Effective Business Planning is more than deciding where you are going and setting a plan to get there. In my estimation we need to look at it holistically, from a 30,000-foot view. What are all of the components to being successful?
Summed up, I would say they are Vision, Action and Monitoring.
The Elements of Effective Business Planning
Where are you going with your company? What are the goals? How does your department play in that vision? No matter if you are the owner of the company, the head of a department, or a supervisor of a group of people, you need to know the overall goal of the organization, and how you play a role.
Most organizations have a vision, a mission statement. That is the guiding star around which all decisions should be made. Business planning happens in direct relationship to that mission. When you know where the company is going you then ask the question – What is it going to take to get there?
Take a moment and ask yourself – what is your goal? It could be the company goal, or the goal of your department. There might be more than one goal. If so, consider whether they are part of a greater goal or really separate. If they are part of a greater goal, stick with the greater goal for a moment.
If they are separate, you will have to consider them separately, and consider the plans for them separately.
If you are responsible for a department within a company, one of the questions you want to be sure you can answer is what impact will your success have on the company as a whole. Your success should be directly tied to the overall mission and goals of the company. Your goal is a significant part of the whole.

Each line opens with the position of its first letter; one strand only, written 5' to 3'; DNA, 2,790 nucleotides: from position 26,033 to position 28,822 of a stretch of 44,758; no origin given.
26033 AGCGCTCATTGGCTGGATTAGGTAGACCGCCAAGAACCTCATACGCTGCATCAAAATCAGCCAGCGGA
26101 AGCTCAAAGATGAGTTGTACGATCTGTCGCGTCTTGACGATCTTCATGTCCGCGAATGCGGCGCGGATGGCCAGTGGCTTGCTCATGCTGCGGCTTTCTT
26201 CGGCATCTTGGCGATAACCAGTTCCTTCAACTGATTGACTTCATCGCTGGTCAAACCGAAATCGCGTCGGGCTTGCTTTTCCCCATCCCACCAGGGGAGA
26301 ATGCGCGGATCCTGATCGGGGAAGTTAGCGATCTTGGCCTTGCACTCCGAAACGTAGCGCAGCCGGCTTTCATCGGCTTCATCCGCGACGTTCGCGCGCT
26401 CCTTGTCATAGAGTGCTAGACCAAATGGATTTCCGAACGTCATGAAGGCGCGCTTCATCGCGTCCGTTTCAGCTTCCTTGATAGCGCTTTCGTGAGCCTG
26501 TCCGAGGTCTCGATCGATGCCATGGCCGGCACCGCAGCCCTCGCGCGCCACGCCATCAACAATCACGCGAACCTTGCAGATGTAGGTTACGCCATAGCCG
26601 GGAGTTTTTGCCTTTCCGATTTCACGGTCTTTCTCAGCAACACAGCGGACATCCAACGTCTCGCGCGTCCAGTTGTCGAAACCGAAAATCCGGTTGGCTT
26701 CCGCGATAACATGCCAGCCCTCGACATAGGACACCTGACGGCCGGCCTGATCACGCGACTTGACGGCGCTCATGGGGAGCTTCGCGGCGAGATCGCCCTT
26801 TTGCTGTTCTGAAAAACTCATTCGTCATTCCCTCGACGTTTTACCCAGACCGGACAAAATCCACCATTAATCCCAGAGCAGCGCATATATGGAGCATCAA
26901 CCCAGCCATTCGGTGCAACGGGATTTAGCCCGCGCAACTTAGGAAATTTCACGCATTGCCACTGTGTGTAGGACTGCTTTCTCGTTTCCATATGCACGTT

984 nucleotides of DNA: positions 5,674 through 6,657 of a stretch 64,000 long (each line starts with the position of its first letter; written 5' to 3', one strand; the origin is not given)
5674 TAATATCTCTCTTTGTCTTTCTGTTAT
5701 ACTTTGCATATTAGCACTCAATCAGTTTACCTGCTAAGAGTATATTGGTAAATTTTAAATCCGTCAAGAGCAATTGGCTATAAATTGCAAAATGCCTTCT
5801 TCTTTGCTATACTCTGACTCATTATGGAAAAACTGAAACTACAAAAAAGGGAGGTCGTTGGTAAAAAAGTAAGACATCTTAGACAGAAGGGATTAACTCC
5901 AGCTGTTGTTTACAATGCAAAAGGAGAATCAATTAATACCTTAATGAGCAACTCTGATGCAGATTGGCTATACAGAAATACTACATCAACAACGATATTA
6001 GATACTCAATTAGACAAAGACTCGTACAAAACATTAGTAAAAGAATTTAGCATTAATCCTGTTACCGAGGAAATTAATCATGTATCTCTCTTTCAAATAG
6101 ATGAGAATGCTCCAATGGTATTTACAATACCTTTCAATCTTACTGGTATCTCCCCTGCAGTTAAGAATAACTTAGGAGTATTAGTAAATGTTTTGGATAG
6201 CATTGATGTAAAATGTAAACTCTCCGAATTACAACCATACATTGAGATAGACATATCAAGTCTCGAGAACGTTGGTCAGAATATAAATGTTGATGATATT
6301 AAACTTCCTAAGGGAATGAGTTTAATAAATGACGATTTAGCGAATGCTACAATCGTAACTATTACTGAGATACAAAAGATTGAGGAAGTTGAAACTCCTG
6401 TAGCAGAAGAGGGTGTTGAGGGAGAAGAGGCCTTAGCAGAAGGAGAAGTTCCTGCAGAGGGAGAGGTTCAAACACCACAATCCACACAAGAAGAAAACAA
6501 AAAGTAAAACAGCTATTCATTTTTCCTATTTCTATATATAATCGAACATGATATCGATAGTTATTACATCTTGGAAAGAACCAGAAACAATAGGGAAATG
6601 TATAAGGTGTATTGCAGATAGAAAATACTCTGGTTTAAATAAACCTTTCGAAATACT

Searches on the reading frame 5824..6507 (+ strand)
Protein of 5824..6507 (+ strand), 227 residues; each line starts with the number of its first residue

One of the most important questions you now have to answer is:
Who is involved in helping you make it a reality? Staff, vendors, clients, resources . . .
It’s important to know who you need to help you make your goal a reality because they have to be included in your plan. Even if you were a department or company of one, you still will have people or companies whose help you will need to enlist.
Take a moment and make a quick list of the people and or companies that come to mind. Remember, these can be coworkers, associates, employees, contractors, or vendors. It could be your superiors. Often times we need to enlist their help so we can meet our goals.
So, now you know where you are going and who you need to help you get there. A critical component of effective business planning is communication.
How will you communicate with each of those constituencies? I submit this is an area that falls down a lot in business. We get so caught up in the doing that we don’t think about communicating. And we think everyone knows where we’re going, how we are getting there, and their role in the process.
I don’t believe that people really embrace a mission, and their role in achieving it as quickly as we’d like. I believe it is our responsibility to communicate consistently, clearly, and in a compelling way.